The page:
Current and future Illinois museum leaders held a professional development workshop to consider 21st century cultural heritage dilemmas and their impact on the museum community.
Jack Green and Katharyn Hanson led the workshop sessions. The workshop is tied to the NIU Museum Studies Program exhibition “Looting, Hoarding, Collecting … Repatriation and Museums,” on view at the NIU Art Museum through May 23.
Green is chief curator at the Oriental Institute Museum and research associate at the Oriental Institute of the University of Chicago.
Hanson is program director of archaeological site preservation at the University of Delaware Institute for Global Studies at the Iraqi Institute for the Conservation of Antiquities and Heritage; consulting scholar for the Penn Cultural Heritage Center, University of Pennsylvania Museum of Archaeology and Anthropology; and secretary for the U.S. Committee of the Blue Shield, a non-governmental organization in service of the protection of cultural heritage worldwide and member of the International Committee of the Blue Shield.
The morning session, led by Hanson, focused on cultural heritage law and policy, introducing participants to the international and domestic legal framework on cultural heritage, with attention given to the international UNESCO Convention of 1970, the 1983 US Convention on Cultural Property Implementation Act and the 1990 US Native American Graves Protection and Repatriation Act.
She used real-life examples involving museums to illustrate the importance to museums and museum professionals to be familiar with these laws and policies.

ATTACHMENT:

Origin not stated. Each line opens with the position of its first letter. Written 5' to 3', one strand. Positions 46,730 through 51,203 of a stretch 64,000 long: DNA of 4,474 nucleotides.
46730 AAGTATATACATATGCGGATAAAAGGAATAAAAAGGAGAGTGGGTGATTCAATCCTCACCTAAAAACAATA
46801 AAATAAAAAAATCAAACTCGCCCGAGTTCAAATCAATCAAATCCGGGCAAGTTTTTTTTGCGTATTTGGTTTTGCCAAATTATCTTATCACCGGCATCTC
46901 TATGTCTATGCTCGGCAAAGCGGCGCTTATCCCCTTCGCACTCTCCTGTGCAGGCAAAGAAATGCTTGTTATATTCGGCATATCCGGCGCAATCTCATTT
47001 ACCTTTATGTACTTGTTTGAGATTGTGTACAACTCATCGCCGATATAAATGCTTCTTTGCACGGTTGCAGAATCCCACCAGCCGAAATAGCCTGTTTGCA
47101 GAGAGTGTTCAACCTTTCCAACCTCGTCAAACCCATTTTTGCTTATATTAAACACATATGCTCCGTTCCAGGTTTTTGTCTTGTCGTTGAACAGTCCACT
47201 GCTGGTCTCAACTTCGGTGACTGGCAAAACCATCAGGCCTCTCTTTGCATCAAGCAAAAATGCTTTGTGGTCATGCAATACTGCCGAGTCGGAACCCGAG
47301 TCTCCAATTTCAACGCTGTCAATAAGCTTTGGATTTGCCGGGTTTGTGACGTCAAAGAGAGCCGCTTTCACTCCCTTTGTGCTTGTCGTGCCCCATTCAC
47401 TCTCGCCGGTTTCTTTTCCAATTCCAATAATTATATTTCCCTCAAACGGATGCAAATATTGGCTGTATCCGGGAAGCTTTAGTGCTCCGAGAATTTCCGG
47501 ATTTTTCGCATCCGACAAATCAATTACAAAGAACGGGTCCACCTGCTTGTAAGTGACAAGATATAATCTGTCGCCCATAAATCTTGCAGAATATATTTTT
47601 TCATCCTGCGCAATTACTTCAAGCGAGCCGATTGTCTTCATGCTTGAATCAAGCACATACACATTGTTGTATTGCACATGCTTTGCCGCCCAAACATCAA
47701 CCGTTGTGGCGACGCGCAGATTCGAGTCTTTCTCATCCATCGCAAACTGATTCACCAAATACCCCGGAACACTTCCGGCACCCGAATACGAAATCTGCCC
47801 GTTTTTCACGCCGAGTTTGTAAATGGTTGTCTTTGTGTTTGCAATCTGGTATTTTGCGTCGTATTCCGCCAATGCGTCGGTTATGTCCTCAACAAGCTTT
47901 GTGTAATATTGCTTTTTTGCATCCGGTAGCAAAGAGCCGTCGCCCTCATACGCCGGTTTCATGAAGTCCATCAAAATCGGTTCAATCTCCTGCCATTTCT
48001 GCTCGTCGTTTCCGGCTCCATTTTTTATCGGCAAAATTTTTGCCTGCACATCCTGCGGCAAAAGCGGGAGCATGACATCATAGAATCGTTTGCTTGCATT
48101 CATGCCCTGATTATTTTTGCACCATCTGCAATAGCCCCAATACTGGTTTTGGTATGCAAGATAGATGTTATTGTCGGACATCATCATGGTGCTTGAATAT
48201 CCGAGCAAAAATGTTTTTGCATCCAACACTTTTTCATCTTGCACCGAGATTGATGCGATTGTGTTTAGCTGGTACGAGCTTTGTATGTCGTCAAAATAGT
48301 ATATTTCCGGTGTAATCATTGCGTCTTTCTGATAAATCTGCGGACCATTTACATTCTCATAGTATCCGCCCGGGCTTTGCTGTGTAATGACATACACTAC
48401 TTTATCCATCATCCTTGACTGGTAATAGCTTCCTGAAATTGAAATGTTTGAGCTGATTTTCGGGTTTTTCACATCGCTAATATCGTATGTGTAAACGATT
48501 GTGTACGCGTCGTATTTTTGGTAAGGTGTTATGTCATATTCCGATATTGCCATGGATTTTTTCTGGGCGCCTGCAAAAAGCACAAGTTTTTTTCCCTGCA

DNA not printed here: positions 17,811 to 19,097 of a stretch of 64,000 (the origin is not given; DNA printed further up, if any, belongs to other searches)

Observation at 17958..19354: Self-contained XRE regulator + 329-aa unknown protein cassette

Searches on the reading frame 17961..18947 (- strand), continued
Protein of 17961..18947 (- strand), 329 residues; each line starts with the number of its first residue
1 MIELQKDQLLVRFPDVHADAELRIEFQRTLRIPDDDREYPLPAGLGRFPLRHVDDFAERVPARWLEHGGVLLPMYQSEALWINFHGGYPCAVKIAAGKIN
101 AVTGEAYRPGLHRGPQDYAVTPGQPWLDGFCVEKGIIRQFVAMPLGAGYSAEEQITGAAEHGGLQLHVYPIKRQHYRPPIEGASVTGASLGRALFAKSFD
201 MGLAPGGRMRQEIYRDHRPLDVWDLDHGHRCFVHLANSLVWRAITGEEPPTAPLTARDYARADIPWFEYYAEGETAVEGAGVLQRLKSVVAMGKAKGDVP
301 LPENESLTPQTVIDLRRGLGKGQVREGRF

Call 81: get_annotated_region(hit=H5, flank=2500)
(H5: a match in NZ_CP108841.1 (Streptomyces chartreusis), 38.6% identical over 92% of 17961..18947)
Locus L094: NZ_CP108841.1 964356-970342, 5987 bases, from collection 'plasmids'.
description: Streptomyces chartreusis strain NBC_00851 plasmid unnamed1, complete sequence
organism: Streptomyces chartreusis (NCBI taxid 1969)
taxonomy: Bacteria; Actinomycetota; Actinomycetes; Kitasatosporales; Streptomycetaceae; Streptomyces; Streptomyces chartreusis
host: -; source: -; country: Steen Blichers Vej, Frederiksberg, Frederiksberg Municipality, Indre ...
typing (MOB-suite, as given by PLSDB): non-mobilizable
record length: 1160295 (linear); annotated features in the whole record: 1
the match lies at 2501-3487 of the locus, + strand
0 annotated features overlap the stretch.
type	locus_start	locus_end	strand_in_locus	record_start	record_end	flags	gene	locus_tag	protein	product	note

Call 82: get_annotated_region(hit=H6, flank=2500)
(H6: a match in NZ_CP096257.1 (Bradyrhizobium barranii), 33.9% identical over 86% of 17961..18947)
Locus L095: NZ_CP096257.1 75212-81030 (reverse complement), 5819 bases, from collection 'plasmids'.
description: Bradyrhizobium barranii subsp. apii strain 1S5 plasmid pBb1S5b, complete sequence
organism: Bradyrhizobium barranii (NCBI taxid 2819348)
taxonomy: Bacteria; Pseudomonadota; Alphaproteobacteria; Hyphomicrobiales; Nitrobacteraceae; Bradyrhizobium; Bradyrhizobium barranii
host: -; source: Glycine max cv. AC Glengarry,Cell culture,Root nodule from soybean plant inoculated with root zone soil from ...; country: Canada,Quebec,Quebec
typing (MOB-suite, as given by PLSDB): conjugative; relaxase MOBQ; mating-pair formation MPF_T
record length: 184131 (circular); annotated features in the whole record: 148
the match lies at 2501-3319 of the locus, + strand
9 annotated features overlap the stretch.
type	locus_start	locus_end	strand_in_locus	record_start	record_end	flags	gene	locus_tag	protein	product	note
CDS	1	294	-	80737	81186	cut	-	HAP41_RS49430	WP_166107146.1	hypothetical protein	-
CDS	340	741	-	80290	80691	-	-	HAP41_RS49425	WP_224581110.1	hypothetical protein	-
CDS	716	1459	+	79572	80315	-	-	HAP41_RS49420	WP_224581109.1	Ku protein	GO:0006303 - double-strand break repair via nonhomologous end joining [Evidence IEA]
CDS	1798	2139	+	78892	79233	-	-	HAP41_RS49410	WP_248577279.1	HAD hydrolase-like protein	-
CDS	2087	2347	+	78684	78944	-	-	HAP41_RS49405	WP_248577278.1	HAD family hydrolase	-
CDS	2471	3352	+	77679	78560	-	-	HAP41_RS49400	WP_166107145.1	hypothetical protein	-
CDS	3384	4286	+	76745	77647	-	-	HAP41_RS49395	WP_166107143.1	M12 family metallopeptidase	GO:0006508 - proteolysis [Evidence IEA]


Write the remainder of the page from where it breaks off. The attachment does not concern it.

The afternoon session, led by Green, focused on museum ethics pertaining to collections. Participants explored ethical dilemmas by role-playing scenarios considering acquisition, repatriation, and deaccessioning of collections based on real-life examples affecting American museums.
The workshop was rounded out by formal lectures presented by the workshop leaders.
Green’s lecture, titled “Looted Heritage and the Museum: The Role of Unprovenienced Objects within Archaeological Collections,” focused on the Oriental Institute Museum of the University of Chicago, a museum specialized in the archaeology and history of the ancient Near East, summarizing the institution’s acquisition and display strategies from the late 19th century to the present.
Hanson’s lecture, “Looting and Loss: Cultural Heritage in Iraq and Syria,” discussed the effectiveness of the international and national legal framework to help protect cultural heritage and damage to cultural heritage sites in conflict zones as we witness current destruction in Syria and assess the use of new legal tools created in response to the losses in Iraq during and following the 2003 invasion.